When I first moved to my country home twenty-eight years ago, I went crazy with grass seed in order to control erosion of the soil around our home. Being on a slope, it seemed essential. I remember being horrified by the interminable rain that threatened to wash away all of our topsoil, so I was out in the rain throwing grass seeds like a maniac.

However, after stabilizing the slopes, I began to see possibilities of creating large areas of wildflowers, and so began my personal process of delawnification. I killed off grass by putting down black plastic on those same slopes I had sown in grass years before. Leaving the plastic on for one year, I was amazed how wonderfully rich the soil had become underneath it. This actually is a great time for one to put plastic down. By the autumn, you can lift it and find nothing but friable, rich soil. Then, throw a nice mix of wildflower seeds in the soil, and voila! The following spring, there will be flowers galore as habitat for bees and butterflies. There will always be volunteer plants as well, such as daisy fleabane and golden rods, perhaps queen ann’s lace (a non-native, but then, so am I) and maybe even wild wine berries (yum!).

In my meadows, I learned to identify and make teas using medicinals like yarrow, vervain, purple clover, and St. John’s Wort. On one bank, I began growing cucumbers and squash, mulching them with straw and manure from the goat pen and, yes, grass clippings! Grass clippings make a wonderful natural mulch. Also, planting trees on large parcels of land creates shade, as well as multiple advantages for birds and insects, even hummingbirds. I have many gorgeous mimosa trees now, which are a magnet for swallowtail butterflies and hummingbirds. If one allows wild plants to grow between the trees, mowing but once a year in the fall, amazing plants may emerge. Flowers such as black-eyed susans, phlox, even fern in wet areas, may come forth without trying. I have not mowed my old four-acre hay field for two years now due to the small dogwood trees coming up. Once I identify any small trees and protect them from deer, then I will mow in between all trees in the autumn.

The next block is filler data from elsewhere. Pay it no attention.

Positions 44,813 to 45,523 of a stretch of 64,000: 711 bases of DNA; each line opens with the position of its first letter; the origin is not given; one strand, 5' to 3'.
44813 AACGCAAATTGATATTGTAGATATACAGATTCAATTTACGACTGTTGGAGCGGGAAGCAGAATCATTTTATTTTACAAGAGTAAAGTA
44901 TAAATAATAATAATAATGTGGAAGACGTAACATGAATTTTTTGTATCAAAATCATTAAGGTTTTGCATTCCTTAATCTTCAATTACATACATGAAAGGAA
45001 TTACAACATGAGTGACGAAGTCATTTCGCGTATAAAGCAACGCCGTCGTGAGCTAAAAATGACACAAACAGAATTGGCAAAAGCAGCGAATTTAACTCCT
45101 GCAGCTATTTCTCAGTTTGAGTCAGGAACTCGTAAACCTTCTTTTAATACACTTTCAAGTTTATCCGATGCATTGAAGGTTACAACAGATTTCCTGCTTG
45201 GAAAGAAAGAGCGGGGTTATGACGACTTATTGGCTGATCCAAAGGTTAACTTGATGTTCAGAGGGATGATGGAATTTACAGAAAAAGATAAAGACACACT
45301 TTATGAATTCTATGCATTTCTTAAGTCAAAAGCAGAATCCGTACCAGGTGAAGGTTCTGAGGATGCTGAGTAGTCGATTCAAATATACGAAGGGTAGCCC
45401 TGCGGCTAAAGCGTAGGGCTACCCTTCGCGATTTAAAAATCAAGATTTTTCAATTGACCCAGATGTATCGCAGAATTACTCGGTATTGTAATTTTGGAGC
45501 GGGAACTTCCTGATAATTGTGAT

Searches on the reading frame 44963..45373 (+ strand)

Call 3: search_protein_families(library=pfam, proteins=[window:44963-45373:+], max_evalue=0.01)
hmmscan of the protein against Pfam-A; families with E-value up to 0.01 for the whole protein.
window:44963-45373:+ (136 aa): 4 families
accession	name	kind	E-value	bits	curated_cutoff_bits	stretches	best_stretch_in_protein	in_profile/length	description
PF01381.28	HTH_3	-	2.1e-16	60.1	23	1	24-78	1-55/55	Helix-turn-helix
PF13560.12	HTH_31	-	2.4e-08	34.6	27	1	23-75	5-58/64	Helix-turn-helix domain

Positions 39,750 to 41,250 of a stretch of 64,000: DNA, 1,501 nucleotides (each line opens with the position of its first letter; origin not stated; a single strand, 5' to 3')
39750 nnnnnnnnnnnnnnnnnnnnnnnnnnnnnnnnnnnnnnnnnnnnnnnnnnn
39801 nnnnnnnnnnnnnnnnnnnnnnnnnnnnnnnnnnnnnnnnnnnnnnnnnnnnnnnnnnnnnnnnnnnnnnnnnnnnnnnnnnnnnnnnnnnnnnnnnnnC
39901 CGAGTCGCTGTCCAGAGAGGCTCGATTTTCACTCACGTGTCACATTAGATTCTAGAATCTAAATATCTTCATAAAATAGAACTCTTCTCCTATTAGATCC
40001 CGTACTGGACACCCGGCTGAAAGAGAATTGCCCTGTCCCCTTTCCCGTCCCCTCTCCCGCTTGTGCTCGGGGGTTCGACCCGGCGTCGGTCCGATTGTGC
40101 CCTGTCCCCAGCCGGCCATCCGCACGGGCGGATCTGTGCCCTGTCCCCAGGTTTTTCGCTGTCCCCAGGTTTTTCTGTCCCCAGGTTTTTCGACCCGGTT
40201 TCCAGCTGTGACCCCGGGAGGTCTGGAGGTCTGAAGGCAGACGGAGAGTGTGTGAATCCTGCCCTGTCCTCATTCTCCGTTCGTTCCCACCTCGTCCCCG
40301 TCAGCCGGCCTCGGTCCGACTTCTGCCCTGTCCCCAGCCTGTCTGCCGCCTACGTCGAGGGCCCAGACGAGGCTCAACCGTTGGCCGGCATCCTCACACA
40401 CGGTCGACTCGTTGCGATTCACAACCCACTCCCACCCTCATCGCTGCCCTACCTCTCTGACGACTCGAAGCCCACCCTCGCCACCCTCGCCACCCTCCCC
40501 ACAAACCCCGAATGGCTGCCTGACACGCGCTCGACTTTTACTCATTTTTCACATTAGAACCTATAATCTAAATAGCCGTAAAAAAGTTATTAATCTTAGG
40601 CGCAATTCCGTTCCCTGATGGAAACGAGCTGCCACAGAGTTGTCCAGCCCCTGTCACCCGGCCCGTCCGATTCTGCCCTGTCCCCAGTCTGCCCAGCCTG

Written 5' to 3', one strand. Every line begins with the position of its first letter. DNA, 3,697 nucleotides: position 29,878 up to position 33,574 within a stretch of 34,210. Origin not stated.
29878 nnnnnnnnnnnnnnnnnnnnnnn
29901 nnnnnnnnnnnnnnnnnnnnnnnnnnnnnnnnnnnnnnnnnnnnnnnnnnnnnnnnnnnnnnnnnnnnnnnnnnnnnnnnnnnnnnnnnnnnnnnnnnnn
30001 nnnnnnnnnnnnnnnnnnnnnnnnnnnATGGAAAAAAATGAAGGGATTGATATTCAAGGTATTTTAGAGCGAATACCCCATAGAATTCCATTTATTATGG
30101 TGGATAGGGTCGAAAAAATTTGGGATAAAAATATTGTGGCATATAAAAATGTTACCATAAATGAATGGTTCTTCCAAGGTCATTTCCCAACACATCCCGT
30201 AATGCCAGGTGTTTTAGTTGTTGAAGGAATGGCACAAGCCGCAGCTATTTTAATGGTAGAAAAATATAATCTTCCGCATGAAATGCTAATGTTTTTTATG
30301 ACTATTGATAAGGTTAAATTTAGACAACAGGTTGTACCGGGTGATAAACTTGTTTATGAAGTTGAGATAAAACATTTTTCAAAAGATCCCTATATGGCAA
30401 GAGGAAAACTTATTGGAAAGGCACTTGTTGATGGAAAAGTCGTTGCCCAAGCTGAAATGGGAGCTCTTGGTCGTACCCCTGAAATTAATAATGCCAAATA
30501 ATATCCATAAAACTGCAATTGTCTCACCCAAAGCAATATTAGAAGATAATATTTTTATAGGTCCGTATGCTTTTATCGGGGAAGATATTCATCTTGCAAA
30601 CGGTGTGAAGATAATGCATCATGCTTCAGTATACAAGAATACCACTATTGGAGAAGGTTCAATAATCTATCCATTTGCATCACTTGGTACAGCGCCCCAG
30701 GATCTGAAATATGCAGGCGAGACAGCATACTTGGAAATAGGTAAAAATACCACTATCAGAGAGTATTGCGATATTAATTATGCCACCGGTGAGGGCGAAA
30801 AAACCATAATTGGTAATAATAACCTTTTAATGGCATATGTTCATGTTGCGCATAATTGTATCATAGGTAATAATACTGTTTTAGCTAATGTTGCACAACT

The mowing of old fields once a year is especially important to keep the invasives controlled. I learned the hard way why that is important (no details here).

Enough advice as to how you can delawnify your lawn. It does take effort, and, yes, it is not everyone’s cup of tea, but it is one definite way to contribute to the health of our precious planet. Some people dedicate a small portion of their yards to flowering plants—native and non-native—and the result can be lovely. Indeed, I have seen some amazing yards around town this year. Yes, you have something very valuable (not in dollars and cents) if you own land, so have fun making a plan to expand your botanical haven.

As I always say, every little bit helps…and Mother Earth thanks you!

Well-thrown Lasso Saves Boy from Icy Death

by James Rada, Jr.

Charlie Jones, a twelve-year-old Thurmont youth, spent one December afternoon in 1915 walking through the forests around Thurmont, gathering pine boughs and other greens to use to make Christmas decorations. With his bag full of greenery, he headed home.